Tuesday, 1 August 2017


So there I was on Thursday night about to write my review of Flashpoint when Kitchen disaster took place, or more accurately Kitchen clearance took place, no table, no chair, no place to write my review in my usual Kitchen haven – the Men from Magnet are imminent and nothing will ever be the same again.
In a strange turn of events I sit hear on Sunday 16 July and the world of Doctor Who has just had the single biggest change in its 54 year history – Jodie Whittaker has been announced as Doctor Who number 13, and the show will never be the same again – a brave and bold move, a strong female role model, a hero to a whole new generation, wonderful times to be a fan and I cannot wait to join her on her adventures.
Jodie Whittaker may be the first female Doctor, but the series has had its fair share of strong female role models and Big Finish has had its hand in creating one of the very best – stand up Sheridan Smith as the magnificent and irreplaceable Lucie Miller, the lass from Blackpool and companion to the eighth Doctor over four magnificent series and now she is back to read this months Short Trips release “Flashpoint” and Lucie gets to shine as this release is what in TV terms would be called a “Doctor Lite” story, that is The Doctor is not in it for the majority of the story and this time it is up to Lucie to be the hero, but can she? Can she be The Doctor? Can she protect a little boy from cruel heartless gangsters who want him dead – when it comes down to it how far will she go to do the right thing?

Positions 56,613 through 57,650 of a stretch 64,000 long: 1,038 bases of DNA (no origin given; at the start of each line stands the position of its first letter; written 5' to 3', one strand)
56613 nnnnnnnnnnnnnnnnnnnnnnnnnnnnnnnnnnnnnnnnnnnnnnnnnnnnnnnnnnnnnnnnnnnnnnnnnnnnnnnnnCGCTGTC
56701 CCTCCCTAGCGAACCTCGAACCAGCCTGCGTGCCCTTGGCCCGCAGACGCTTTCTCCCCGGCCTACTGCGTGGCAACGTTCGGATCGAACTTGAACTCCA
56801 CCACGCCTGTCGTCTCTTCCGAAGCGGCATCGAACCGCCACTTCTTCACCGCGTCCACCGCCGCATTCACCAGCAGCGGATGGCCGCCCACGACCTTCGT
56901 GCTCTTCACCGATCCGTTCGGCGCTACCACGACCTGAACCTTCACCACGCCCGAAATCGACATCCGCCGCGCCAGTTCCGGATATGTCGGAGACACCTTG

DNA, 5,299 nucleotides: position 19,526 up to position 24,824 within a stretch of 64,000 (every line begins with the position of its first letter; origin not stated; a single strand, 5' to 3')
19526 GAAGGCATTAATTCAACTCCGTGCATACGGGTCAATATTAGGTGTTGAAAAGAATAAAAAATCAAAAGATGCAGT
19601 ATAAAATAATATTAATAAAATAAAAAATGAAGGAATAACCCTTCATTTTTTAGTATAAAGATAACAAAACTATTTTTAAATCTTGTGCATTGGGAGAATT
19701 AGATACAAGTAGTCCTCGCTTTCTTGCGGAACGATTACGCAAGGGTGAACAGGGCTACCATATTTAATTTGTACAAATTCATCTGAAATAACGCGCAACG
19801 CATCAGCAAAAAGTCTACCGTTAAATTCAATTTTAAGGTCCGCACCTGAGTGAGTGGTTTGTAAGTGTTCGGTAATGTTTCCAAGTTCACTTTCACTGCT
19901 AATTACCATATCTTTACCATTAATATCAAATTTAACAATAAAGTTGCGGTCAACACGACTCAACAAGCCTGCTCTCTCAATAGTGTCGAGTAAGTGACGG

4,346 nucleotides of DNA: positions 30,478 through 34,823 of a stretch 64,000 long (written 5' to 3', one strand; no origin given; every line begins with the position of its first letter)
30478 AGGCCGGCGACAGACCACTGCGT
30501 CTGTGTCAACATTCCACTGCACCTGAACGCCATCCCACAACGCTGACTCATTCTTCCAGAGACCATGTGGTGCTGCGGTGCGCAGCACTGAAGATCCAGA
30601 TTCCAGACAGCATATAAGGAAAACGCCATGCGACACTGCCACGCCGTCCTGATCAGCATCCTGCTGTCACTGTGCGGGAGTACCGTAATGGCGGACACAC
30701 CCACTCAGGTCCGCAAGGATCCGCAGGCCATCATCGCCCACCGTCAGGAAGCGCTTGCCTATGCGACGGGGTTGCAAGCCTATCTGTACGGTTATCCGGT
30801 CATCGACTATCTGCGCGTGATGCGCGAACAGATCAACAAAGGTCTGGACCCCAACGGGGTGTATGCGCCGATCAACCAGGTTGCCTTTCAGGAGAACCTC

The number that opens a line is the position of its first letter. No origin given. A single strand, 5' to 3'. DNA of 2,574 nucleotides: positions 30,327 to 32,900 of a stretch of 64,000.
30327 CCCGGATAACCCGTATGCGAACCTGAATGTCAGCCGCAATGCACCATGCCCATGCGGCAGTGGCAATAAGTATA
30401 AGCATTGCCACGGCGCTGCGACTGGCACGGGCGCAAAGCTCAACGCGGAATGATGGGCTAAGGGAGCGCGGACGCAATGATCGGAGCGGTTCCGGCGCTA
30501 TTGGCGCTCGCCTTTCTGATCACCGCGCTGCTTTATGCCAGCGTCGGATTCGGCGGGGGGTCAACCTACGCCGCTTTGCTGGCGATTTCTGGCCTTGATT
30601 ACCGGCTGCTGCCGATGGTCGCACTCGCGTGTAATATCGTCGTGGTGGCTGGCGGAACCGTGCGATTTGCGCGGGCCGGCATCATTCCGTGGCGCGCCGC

Tense and dramatic and squeezing a lot in to its 35 minute running time – Lucie Miller can proudly stand shoulder to shoulder with Jo Grant, Sarah Jane, Romana, Rose Tyler, Donna Noble & Bill Potts as all time great companions – she is out of her depth, she is frightened, she is disorientated but she still keeps her sense of right and wrong, she puts the life of a complete stranger before her own safety, sh basically does what the Doctor would do, difference being he is 900 year old Time-lord who can regenerate, she is an ordinary girl from Blackpool to whom death means death.
16 July 2017 will always be remembered for the day Doctor Who became female, but Flashpoint celebrates the proud history of strong female characters that came before 13 and Lucie Miller is one of the strongest and one of the best and Flashpoint showcases her perfectly 10/10.

4th Doctor 6.7 - The Movellan Grave